The Democrats have done hardly anything to put a dent in the foreclosure crisis. One reason is because they like banks too much. The other is that they're afraid that helping those in foreclosure or in danger of it will annoy others who say, "I've paid my mortgage; why haven't they?" Two ways to deal with this: decentralize foreclosure adjustment decisions to local courts and start a shared equity program in which financial aid would be paid for by a percentage of government ownership. Get this going now, and by the time most of these homes are sold, the government will have actually made money.

Some other things that would help:

Reduce credit card interest rates. End rampant usury.

Expand unemployment benefits

Limit rate increases on adjustable rate mortgages

Create state owned banks like the one that has worked well in North Dakota.

Support the creation of more credit unions and co-ops.

Expand our rail system and rail service - with the emphasis not on business class high speed rail but on everyday service for real people. The expansion of transportation has historically been one of America's great economic spurs.


The war on drugs has been the most deadly conflict for Americans since Vietnam. It has greatly increased criminal drug activity and sends people to prison for using something milder than vodka and less dangerous than cigarettes. If we were to decriminalize the possession of marijuana and cancel all existing marijuana possession charges, we would be starting on the path towards sanity.


There are at least five amendments that are in deep trouble.

The First Amendment: This is in trouble because it has fewer and fewer powerful advocates. Police intimidate demonstrators, principals harass student newspapers, and liberals pass hate crime bills. Ordinary folks still like the idea, however, and it's a wonderfully moderate concept.

The Second Amendment: Contrary to liberal mythology, gun laws are pretty ineffective. When DC passed the toughest gun law in the country, its murderers failed to notice and the death rate soared. This is partly because if you're about to kill someone, the threat of ancillary gun charges are of minimal significance. There are, on the other hand, places like Alaska and Maine that have high gun ownership and low crime rates. Further, there are Americans who like to hunt, like to feel safe in their house, and believe in their constitutional right to bear arms. Even if you don't agree with them, you're not doing anyone (including yourself) a favor by hassling them. Support their rights and you've may find yourself with allies on actual important issues.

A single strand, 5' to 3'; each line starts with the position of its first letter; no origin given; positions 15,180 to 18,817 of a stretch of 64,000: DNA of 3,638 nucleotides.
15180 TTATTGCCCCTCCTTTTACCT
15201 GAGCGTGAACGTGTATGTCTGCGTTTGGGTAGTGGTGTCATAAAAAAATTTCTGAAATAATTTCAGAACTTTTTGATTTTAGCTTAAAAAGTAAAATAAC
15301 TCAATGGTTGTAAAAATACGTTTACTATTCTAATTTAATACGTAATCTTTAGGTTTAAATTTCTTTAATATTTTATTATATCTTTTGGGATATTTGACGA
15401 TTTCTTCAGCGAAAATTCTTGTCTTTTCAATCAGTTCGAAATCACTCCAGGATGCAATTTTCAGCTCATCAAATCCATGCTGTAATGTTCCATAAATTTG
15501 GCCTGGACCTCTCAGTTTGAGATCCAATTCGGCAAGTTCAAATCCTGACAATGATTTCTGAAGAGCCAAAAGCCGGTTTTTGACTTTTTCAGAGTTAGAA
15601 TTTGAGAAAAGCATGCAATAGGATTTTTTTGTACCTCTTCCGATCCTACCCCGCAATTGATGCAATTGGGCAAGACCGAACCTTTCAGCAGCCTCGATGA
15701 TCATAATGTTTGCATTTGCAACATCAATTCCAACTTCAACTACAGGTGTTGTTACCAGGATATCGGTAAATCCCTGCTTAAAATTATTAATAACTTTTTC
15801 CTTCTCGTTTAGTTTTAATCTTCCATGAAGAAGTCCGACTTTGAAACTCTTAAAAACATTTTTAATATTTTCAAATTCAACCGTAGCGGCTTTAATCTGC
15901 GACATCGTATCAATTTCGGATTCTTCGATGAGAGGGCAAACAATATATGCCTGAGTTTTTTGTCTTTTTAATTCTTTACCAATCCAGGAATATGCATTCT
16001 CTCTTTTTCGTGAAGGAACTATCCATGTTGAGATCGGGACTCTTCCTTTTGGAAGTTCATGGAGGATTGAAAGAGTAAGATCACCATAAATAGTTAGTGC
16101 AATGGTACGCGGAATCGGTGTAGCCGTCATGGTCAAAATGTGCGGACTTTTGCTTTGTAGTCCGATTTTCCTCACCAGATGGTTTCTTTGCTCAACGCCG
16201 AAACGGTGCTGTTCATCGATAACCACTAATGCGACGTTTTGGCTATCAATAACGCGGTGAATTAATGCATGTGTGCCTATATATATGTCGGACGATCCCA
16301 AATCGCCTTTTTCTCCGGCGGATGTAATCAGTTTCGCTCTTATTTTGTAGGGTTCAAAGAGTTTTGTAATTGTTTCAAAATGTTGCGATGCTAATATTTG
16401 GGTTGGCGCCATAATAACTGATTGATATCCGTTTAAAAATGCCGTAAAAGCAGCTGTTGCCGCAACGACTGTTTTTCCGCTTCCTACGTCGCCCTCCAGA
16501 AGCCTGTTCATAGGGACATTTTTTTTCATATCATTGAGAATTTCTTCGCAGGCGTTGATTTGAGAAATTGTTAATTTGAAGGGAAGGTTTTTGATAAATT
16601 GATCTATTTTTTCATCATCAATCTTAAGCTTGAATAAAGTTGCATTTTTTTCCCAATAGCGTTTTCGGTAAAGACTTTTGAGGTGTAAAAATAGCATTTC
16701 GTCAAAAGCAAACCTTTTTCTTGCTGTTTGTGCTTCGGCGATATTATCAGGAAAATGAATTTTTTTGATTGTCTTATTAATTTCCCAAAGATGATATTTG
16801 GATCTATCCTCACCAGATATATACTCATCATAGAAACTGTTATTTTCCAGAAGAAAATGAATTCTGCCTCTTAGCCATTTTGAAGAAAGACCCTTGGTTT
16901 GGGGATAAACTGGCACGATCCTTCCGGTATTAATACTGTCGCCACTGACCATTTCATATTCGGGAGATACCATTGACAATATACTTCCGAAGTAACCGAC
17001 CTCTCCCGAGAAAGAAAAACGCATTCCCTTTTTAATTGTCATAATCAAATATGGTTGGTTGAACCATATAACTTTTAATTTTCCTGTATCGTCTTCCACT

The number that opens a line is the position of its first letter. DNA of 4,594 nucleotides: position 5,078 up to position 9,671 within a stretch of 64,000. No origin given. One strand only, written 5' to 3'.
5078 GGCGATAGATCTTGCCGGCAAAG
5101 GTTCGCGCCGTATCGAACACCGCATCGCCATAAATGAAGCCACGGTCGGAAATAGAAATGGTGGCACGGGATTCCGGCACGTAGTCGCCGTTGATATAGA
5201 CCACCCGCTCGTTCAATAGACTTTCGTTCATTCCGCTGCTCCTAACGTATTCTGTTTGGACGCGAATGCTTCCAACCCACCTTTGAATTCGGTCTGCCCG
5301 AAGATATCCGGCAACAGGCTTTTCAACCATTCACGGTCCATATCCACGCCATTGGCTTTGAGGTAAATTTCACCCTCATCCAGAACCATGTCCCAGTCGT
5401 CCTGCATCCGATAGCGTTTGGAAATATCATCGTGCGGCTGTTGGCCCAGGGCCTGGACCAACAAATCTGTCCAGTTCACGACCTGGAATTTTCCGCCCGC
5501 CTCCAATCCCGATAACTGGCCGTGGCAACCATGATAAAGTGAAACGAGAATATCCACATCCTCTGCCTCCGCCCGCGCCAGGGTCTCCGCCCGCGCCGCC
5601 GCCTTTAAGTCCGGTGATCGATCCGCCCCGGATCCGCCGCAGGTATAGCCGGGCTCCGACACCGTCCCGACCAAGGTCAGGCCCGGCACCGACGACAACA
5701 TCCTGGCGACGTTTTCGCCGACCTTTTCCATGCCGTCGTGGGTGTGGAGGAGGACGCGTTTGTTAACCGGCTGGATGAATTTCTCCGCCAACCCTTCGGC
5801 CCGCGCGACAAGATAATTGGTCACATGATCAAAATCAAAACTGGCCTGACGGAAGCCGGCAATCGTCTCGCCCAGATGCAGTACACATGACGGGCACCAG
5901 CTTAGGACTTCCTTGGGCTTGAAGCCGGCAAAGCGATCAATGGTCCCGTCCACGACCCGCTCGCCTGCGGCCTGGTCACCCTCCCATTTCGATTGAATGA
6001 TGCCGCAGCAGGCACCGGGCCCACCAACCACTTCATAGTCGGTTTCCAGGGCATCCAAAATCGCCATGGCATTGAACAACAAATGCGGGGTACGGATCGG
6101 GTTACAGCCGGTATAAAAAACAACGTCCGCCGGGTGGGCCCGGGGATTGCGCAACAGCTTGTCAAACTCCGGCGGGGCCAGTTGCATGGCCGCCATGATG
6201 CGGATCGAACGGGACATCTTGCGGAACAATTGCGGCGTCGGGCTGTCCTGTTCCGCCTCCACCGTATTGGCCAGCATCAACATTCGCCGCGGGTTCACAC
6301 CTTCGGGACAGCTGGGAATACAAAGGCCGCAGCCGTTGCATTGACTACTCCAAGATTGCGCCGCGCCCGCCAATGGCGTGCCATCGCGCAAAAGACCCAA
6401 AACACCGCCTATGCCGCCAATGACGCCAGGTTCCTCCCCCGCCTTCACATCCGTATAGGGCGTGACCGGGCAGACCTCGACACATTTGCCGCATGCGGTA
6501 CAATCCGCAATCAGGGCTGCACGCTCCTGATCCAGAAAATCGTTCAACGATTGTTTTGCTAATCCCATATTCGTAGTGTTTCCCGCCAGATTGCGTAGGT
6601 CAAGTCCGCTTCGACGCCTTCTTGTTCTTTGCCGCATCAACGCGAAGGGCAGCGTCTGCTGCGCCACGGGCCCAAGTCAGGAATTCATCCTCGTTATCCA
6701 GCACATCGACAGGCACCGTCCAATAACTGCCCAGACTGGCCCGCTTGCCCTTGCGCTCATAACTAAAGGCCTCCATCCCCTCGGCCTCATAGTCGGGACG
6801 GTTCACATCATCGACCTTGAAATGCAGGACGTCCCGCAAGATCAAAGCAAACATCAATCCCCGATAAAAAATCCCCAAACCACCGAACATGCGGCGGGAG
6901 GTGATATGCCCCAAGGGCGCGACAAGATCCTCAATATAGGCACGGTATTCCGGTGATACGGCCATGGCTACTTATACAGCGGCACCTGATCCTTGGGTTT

The Fourth Amendment: There is a varied and broad constituency that has been subjected to illegal searches by the government, from wiretaps to warrantless raids.

The Tenth Amendment: This amendment, which leaves to the states and the people those powers not specified in the Constitution, is routinely abused by the feds. Arne Duncan's unconstitutional interference with local public education is but one example. Washington officials of both parties have increasingly sought to secure more power for themselves at the expense of state and local government. Liberals are repeat offenders, some even giving the impression that they hold lower branches of government with contempt. This doesn't win votes. It annoys people, makes their lives more difficult, and leads them to think of you as arrogant.

The Fourteenth Amendment: This amendment, designed after the Civil War to give personhood to former slaves and their descendants, was kidnapped by business interests to include corporations as persons. This is why corporations can get away with buying elections. As Al Gore explained, after an 1886 decision by the Supreme Court, "the 'monopolies in commerce' that Jefferson had wanted to prohibit in the Bill of Rights were full-blown monsters, crushing competition from smaller businesses, bleeding farmers with extortionate shipping costs, and buying politicians at every level of government." Corporations need to lose their personhood.

Five ways to preserve and restore the Constitution. There's nothing more moderate than that.

In fact, all the aforementioned are much closer to the American consensus than much of what is being proposed in Washington, or has been for the past few decades. And there isn't a obfuscating trigger, mandate, option or TARP in the lot.